Pilate’s question, “What is truth?” is a question that has echoed through the corridors of time from the Garden of Eden to the present day. Although perhaps not verbalized, certainly that question was in Eve’s mind when the Serpent said, “Ye shall not surely die.” Today, where the world is made aware of events within mere seconds of the happening, we are bombarded with so much information, much of it conflicting, we are still asking, “What is truth?”
After over one-half century, the public still does not know whether Lee Harvey Oswald acted alone in his assassination of President Kennedy, or if it was a part of a conspiracy. There are those who believe, and claim to have evidence to support, that the destruction of the twin towers in New York City was not an act of terrorism, but was rather planned and carried out by the United States government. After all, did not Nero burn Rome and blame the Christians? WHAT IS TRUTH?
As we become inundated with all this “information,” we begin to believe Mark Twain may have been right when he said, “Most writers regard the truth as their most valuable possession, and therefore are economical in its use.”
Cynical is defined as “(1) believing that people are motivated by self-interest; distrustful of human sincerity or integrity; (2) concerned only with one’s own interests and typically disregarding accepted or appropriate standards in order to achieve them.” As we live in a world that is fitting more and more into this second definition, our tendency is to become those of the first definition.
It is not uncommon to meet folks who seemingly spend their time mulling over all kinds of imagined sinister motives behind every news item, especially those that have national or international significance. Recently I was in a place of business where the owner was holding forth about how the Federal Reserve Board is manipulating and controlling the economy with the intent to destroy the economy. I recalled doing business with this man several years ago, and he at that time told the same story he was reiterating now. He seems to be obsessed by this.
News reporters thrive on creating and feeding cynicism. Many news releases are just one more piece of the puzzle of how world events are shaping up to create a global tension that strikes fear in the hearts of mankind. We truly are living in a day when “men’s hearts [are] failing them for fear, and for looking after those things which are coming on the earth.” Cynicism can quickly develop into paranoia.
How should we as Christians relate to all this? While we as honest people tend to take things at face value, we need to recognize that we live in a world dominated by people who to a large degree are controlled by the “father of lies.” News reports many times are distorted to promote the reporter’s agenda, and it is up to the reader to try to form his own conclusions, which of course will be influenced by his own preconceived ideas.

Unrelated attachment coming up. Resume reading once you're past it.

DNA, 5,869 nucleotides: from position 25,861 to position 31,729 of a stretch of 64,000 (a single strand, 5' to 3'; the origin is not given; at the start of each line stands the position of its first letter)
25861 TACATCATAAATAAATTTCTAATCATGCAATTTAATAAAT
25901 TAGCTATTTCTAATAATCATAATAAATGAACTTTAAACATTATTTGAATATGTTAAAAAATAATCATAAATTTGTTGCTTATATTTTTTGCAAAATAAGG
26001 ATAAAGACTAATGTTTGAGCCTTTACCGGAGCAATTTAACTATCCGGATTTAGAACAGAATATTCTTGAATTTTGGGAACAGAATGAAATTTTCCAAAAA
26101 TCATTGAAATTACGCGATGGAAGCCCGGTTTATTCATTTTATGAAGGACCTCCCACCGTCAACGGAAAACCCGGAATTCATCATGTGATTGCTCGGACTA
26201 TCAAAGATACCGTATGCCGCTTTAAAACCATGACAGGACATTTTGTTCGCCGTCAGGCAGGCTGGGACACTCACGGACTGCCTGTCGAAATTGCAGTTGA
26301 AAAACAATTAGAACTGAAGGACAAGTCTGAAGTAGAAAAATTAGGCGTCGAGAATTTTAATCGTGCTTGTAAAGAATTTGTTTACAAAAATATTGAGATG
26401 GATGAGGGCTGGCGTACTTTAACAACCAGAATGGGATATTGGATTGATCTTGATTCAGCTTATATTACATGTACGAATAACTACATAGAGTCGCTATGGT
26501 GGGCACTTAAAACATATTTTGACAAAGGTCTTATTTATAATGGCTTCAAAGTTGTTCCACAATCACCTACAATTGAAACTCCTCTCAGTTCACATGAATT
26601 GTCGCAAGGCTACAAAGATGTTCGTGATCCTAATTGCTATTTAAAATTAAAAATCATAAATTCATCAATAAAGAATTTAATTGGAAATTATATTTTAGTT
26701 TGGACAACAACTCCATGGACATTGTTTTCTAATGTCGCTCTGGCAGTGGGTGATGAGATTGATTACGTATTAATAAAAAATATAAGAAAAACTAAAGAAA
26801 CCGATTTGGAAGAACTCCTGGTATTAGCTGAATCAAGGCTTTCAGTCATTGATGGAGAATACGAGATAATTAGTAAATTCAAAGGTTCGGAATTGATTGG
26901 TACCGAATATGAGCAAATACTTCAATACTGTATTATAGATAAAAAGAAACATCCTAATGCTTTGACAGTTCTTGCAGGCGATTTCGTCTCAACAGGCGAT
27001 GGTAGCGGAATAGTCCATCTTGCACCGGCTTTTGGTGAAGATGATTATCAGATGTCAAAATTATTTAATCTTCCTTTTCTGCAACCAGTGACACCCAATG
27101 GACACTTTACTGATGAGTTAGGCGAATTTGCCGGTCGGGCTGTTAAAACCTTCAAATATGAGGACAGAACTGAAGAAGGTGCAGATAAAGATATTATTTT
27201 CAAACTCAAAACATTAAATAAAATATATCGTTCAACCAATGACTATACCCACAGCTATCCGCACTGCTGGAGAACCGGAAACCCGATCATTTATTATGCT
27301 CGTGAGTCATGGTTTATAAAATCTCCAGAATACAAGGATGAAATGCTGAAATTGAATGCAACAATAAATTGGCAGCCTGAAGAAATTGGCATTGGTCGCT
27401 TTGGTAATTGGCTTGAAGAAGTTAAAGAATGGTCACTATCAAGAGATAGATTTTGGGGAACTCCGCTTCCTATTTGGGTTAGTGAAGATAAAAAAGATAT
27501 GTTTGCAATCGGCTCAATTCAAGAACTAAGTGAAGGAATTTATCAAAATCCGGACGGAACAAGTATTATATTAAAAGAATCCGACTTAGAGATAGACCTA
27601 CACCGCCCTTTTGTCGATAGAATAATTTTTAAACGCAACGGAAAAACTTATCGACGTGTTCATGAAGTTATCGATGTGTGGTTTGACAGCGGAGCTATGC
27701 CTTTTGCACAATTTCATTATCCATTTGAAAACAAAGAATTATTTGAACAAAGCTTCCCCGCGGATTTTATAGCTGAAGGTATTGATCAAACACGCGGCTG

There is something in us that tends to be attracted to the negative. Newspapers are sold and thrive on negative news—murders, thefts, wars, etc. If there were a newspaper that published only the good deeds of folks, it would probably have a hard time staying financially solvent. As we absorb all this negative “news,” the tendency is to see everything in a negative light.
How can we avoid becoming cynical in the midst of a perverse world, a world where “evil men and seducers [are waxing] worse and worse”? It seems every day the news has a report of some evil that supersedes all previously reported evils.
Philippians 4:8-9, “… whatsoever things are true, … honest, … just, … pure, … lovely, … of good report; if there be any virtue, and if there be any praise, think on these things.” If we use the “innocent until proven guilty” thought process, it will help us avoid the tendency to believe and dwell on all kinds of conspiracy theories which will result in cynicism consuming us.
While we as Christians find ourselves living in a nation of this world that engages in subterfuge in its dealing with its own people and other nations of the world, we are a part of the Kingdom of Jesus Christ, where the ruler is Truth personified. As the society around us crumbles to a shambles as a result of the rejection of truth, and duplicity in the world in which we live, we can rest in having as our leader the King of Kings and Lord of Lords.
It would be easy for us as Christians, when we view the chaos around us, to become cynical, to lose all faith in mankind, including our brethren, and ultimately in God Himself. God is still on the throne (Rev 4). God is overruling in the affairs of mankind (Dan 4:17; John 19:11; Rom 13:1). The day is coming when “the kings of the earth, and the great men, and the rich men, and the chief captains, and the mighty men … [will hide] themselves in the dens and in the rocks of the mountains; and [say] to the mountains and rocks, Fall on us, and hide us from the face of him that sitteth on the throne, and from the wrath of the Lamb” (Rev 6:15-16).
“There shall be … distress of nations …; Men’s hearts failing them for fear, and for looking after those things which are coming on the earth: … when these things begin to come to pass, then look up, and lift up your heads; for your redemption draweth nigh” (Luke 21:25-28).
Let us strive to “be blameless and harmless [honest], the sons of God, without rebuke, in the midst of a crooked and perverse [cynical] nation, [and to] shine as lights in the world; [by] holding forth the word of life.”
~ Greencastle, PA